With the Leafs’ third line on the ice, there was a 2-on-1 against that the Leafs survived before Max Domi got a chance of his own on an odd-man rush on the same shift but fired high from in close. A few minutes later, Auston Matthews gave the puck away up the middle of his own zone but recovered nicely to negate the scoring chance in the slot. It felt like the first goal of the game was about to arrive.

4.   Sure enough, the ice breaker arrived five minutes into the second period after the Leafs lost an offensive-zone draw with the “second” line on the ice (John Tavares‘ first faceoff loss of the night). From there, it was all Tyler Bertuzzi.

The Kings appeared to be in full control on the breakout, but Bertuzzi’s pressure forced them to turn back toward the goal line. With an outstretched stick, Bertuzzi got a slight piece of Vladislav Gavrikov’s pass to Fiala, which forced Fiala to try to chip it off the boards, where Tavares anticipated it well and sealed off the wall, forcing the puck back in deep. Bertuzzi was first to it and made a quick no-look centering play that touched off of Talbot’s goal stick and found William Nylander, who got it on and off his stick in a flash to make it 1-0.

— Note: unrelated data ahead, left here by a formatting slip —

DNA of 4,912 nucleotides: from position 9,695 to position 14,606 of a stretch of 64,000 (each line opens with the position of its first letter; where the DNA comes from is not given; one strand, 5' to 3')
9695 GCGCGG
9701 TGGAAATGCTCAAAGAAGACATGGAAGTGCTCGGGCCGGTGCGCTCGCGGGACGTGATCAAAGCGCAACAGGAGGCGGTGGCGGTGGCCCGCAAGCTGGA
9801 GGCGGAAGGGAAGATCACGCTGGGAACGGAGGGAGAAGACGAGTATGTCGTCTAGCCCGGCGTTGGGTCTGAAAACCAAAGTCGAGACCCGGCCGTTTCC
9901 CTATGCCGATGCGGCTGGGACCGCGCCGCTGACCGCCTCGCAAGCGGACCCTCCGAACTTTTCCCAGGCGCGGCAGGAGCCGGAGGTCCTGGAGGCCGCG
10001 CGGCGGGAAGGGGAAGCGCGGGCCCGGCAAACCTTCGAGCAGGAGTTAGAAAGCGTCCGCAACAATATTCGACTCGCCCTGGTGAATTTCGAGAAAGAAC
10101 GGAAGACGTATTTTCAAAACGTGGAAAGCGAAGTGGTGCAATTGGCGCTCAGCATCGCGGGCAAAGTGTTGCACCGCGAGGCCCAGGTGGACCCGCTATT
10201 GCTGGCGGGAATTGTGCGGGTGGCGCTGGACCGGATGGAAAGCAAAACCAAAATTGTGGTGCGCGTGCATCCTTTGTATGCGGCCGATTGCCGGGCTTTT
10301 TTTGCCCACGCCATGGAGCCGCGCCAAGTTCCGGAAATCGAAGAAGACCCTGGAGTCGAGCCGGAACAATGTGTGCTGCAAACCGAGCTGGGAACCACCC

This was a no-quitting-on-the-play kind of effort by Bertuzzi to set the stage for the finish by Nylander. The “ugly but effective” descriptions of Bertuzzi’s game are certainly accurate in many senses, but we also shouldn’t gloss over the ability to make high-level plays in the greasy areas of the ice, something Keefe alluded to back in training camp:

“He doesn’t get enough credit for his ability to make plays. If you go through the points that he accumulated in Boston, I don’t know how many times he is finding seams and setting guys up for one-timers and open nets.”

5.  Around a minute later, there was a briefly scary moment for the Leafs after the sneaky-dirty Pierre-Luc Dubois spilled Auston Matthews into the end boards at a high rate of speed.  The response on the ice from the Leafs was immediate, and the scrum ended with Simon Benoit placing two Kings in a headlock at once and dragging them both to the ice.

Mitch Marner sort of went through the motions in the scrum, but Matthew Knies came in with a vengeance; the rookie’s response in these moments has been impressive this season as he’s become more and more confident in his ability to assert himself physically. He was under a few Kings players’ skin as the night wore on and drew two penalties later on in the game.

If we skip forward to halfway through the third for a second, John Tavares didn’t hesitate to get involved by grabbing Trevor Moore after he buzzed Jones’ crease following a save (shortly after Benoit’s fight with Andreas Englund). There were plenty of positives in terms of how engaged the Leafs were in the game between and after the whistles tonight.